Abhijith Kooloth Valappil
Academic and research departmentsDepartment of Civil and Environmental Engineering.
During the Covid-19 pandemic and resulting lockdowns, road traffic volumes reduced significantly leading to reduced pollutant concentrations and noise levels. Noise and the air pollution data during the lockdown period and loosening of restrictions through five phases in 2021 are examined for a school site in the UK. Hourly and daily average noise level as well as the average over each phase, correlations between noise and air pollutants, variations between pollutants and underlying reasons explaining the temporal variations are explored. Some strong linear correlations were identified between a number of traffic-sourced air pollutants, especially between the differently sized particulates PM1, PM2.5 and PM10 (0.70 < r < 0.98) in all phases and an expected inverse correlation between Nitrogen Dioxide NO2 and ground-level Ozone O3 (-0.68 < r < -0.78) as NO2 is a precursor of O3. Noise levels exhibit a weak correlation with the measured air pollutants and moderate correlation with meteorological factors, including wind direction, temperature, and relative humidity. There was a consistent and significant increase in noise levels (p < 0.01) of up to 3 dB with initial easing and this was maintained through the remaining phases.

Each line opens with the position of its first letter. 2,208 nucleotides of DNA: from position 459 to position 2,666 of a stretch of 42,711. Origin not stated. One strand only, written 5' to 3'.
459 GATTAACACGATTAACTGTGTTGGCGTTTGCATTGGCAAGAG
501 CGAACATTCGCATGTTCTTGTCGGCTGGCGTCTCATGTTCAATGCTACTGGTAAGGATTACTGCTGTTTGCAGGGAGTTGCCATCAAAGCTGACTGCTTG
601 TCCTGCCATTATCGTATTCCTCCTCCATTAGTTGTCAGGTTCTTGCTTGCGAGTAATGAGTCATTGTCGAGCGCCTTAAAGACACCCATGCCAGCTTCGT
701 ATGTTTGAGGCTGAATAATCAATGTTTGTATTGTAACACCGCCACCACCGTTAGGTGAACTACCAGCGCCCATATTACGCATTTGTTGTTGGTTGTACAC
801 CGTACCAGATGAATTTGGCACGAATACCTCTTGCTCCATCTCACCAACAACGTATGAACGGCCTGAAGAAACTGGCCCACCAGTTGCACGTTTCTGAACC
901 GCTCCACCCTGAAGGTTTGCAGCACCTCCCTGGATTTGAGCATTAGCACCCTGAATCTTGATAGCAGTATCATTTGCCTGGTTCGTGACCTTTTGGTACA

Noise and air pollutants share many common sources including traffic volume. Noise pollution causes annoyance and disturbs sleep and it is the second risk factor, after air pollution, to the estimated environmental burden of disease in Europe. It can also act as a proxy for some of the air pollutants, to allow building of holistic view of environmental pollution. During the pandemic and the resulting lockdowns in cities across the world, traffic volumes reduced significantly, leading to reduced pollutant concentrations and noise levels. In this work, we present an analysis of the multiple pollutants (e.g., fine particulate matter, nitrogen oxide) and noise data that are monitored continuously during the lockdown at 15-minute resolution at a school site in the UK, which is situated next to a busy road. This talk will present trends of noise and the air pollutants during the lockdown period, explore possible relationship of noise as a proxy for air pollutants; variations between pollutants and the underlining reasons explaining the temporal variations.